New Company Officers: 10 Things You Need to Do



Photo Craig Allyn Rose/EmergencyPhoto.com
Related Article:
 The Kitchen Table: Food for thought about leadership
All your preparation, experience and hard work have paid off, and you’ve become a company officer. Congratulations! Now what? Beyond being in charge at emergency scenes, what do you really need to do now to increase your competence, confidence and credibility in the new role? Consider the following:

1. Train Assertively and Fearlessly. Just because you’re an officer now doesn’t mean you know everything. Quite the contrary. You are in a new role, even when dealing with familiar situations. Allow yourself to be a beginner again. Seek out training both individually and as a member of your crew. Use training as an opportunity to really learn something, not as a way of showing off. In other words, don’t be afraid to make mistakes or admit that you don’t know something.

2. Develop Conflict Resolution Skills. Don’t think you are naturally good at this. Few people are. You will need these skills, and probably sooner than you think. So prepare yourself. Take classes. Read articles and books on the subject. Talk through situations with others. Learn how to confront problems early. Your ability to function as a member and a leader of a team depends on these skills.

3. Learn About Political Realities. This knowledge applies not only to your own organization, but also to the governing jurisdiction you serve. What are the budget constraints currently facing your department? What organizational pressures do your supervisors and departmental leaders face? What is the history of relations between your department and other agencies you work with on a regular basis? A company officer does not exist in a vacuum, but rather as a part of the greater whole.

4. Know Your Equipment and District Better than Your Crew Does. Okay, if your driver is a diesel mechanic, or your firefighter is a paramedic and you’re not, maybe there will be some exceptions to this rule. But in general, you need to maintain the knowledge base you worked hard to develop as a firefighter regarding equipment on the rig. Don’t allow yourself to get complacent in this area just because you have other new responsibilities that are putting demands on your time. Make it a habit to pull out some piece of equipment nearly every shift, just to look at it. As for your district, get out and see it. Get off the rig and walk around. Knowledge gained from the experience of being there will be retained much better than what is learned from studying maps alone.

5. Set Clear Expectations. This applies to the emergency scene, but especially to the vast majority of the time you spend not responding to calls. What do you want your firefighter to do first at a car fire? Where should the driver plan to position the rig at a vehicle accident? When will housecleaning be done, and who does what? Will firefighters be able to work out during their shift, and if so, when? What forms of address should people use, both off and on the emergency scene? What about use of computers and phones on duty? There will always be exceptions, but setting clear expectations in a general sense will go a long way to prevent problems and misunderstandings.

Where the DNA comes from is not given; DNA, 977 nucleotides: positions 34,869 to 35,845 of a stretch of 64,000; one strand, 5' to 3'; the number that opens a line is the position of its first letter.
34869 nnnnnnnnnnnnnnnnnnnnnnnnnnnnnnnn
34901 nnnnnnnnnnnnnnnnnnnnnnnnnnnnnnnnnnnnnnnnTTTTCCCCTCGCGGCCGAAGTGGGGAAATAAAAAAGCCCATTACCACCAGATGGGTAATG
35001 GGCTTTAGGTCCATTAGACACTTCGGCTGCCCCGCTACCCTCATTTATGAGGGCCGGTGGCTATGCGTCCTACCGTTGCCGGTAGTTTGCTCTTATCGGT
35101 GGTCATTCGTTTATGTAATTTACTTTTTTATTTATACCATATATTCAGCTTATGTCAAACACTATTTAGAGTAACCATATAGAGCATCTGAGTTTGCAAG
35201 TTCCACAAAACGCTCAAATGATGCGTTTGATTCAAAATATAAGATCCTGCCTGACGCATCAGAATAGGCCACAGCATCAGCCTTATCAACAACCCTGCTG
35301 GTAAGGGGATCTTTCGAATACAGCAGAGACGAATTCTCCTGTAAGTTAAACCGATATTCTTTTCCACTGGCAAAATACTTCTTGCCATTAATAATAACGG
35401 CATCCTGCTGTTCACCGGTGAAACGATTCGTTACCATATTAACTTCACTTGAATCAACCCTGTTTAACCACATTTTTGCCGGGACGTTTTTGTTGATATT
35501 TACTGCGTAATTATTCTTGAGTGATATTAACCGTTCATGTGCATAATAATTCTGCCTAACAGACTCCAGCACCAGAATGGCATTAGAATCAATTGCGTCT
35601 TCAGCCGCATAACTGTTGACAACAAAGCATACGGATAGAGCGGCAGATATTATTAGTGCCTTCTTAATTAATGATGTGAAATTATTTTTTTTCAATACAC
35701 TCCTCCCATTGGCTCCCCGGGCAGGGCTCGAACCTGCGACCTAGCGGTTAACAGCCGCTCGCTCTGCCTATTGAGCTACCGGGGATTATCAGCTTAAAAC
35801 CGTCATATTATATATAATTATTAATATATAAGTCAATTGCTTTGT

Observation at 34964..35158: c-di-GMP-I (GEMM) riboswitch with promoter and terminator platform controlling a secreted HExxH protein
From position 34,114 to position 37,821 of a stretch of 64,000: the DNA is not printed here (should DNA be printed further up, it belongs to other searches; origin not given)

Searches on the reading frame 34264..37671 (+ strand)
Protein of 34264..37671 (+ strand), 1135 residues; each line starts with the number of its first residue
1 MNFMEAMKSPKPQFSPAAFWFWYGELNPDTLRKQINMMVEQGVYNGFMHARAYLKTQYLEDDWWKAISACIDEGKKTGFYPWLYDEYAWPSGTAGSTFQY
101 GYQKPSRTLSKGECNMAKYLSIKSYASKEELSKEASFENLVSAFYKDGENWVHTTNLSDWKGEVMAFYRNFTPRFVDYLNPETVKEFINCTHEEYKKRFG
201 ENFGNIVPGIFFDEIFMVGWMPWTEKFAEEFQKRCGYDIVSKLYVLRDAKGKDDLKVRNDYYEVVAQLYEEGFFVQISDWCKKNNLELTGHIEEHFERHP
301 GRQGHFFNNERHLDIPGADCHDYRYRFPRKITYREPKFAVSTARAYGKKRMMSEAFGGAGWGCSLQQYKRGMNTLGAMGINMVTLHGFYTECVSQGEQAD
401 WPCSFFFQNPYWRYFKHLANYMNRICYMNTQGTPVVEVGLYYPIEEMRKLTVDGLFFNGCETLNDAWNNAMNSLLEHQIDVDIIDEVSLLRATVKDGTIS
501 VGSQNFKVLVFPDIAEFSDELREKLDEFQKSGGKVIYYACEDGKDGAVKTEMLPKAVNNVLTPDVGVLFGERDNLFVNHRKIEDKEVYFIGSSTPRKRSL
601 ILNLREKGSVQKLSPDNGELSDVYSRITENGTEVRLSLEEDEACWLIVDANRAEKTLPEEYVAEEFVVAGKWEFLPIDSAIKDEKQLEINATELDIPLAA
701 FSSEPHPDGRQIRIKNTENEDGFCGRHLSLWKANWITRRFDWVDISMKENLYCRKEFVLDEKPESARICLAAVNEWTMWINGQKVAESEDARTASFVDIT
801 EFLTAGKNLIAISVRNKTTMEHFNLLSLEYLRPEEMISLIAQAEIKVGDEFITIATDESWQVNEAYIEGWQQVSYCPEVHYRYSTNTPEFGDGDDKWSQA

6. Lead By Example. If you sit around in sweats doing e-mail on the computer for three hours every morning, you’re sending a clear message to your crew about what is acceptable for them as well. Be the firefighter you want to work with. Be generous with praise and share credit for accomplishments. Be honest about your own mistakes. Demonstrate appreciation for being part of the team.

7. Write Carefully. Many firefighters lack confidence and skill in writing. Just because you are now an officer, you did not magically acquire those abilities. As an officer, what you write really matters. Get the help you need to write well and understand the consequences of not attending to this important skill.

8. Have a Career Plan. It has been said that luck is the result of opportunity and preparation. So be prepared. Look at the big picture even if you think now that you will always want to stay right where you are. Make yourself indispensable in the organization. Try new things. Keep your certifications current and seek out new ones.

9. Remember Where You Came From. Treat others, and especially your crew, with respect. Do not try to lead through fear or intimidation. Don’t overreact to mistakes. Be a mentor and look for ways others can mentor you. Make it a goal to make your crew feel safe, no matter what they are doing.

10. Relax. Enjoy your new role. Anxiety and fear lead to bad decision making. Know and accept yourself as you are with your own unique strengths and weaknesses. Work toward continual improvement of yourself and your team. And never forget to sit back at times, appreciate where you are, and say “Good job!” to your crew, and to yourself.

Recommended for you

Join the discussion

Copyright © 2022 FireRescue1. All rights reserved.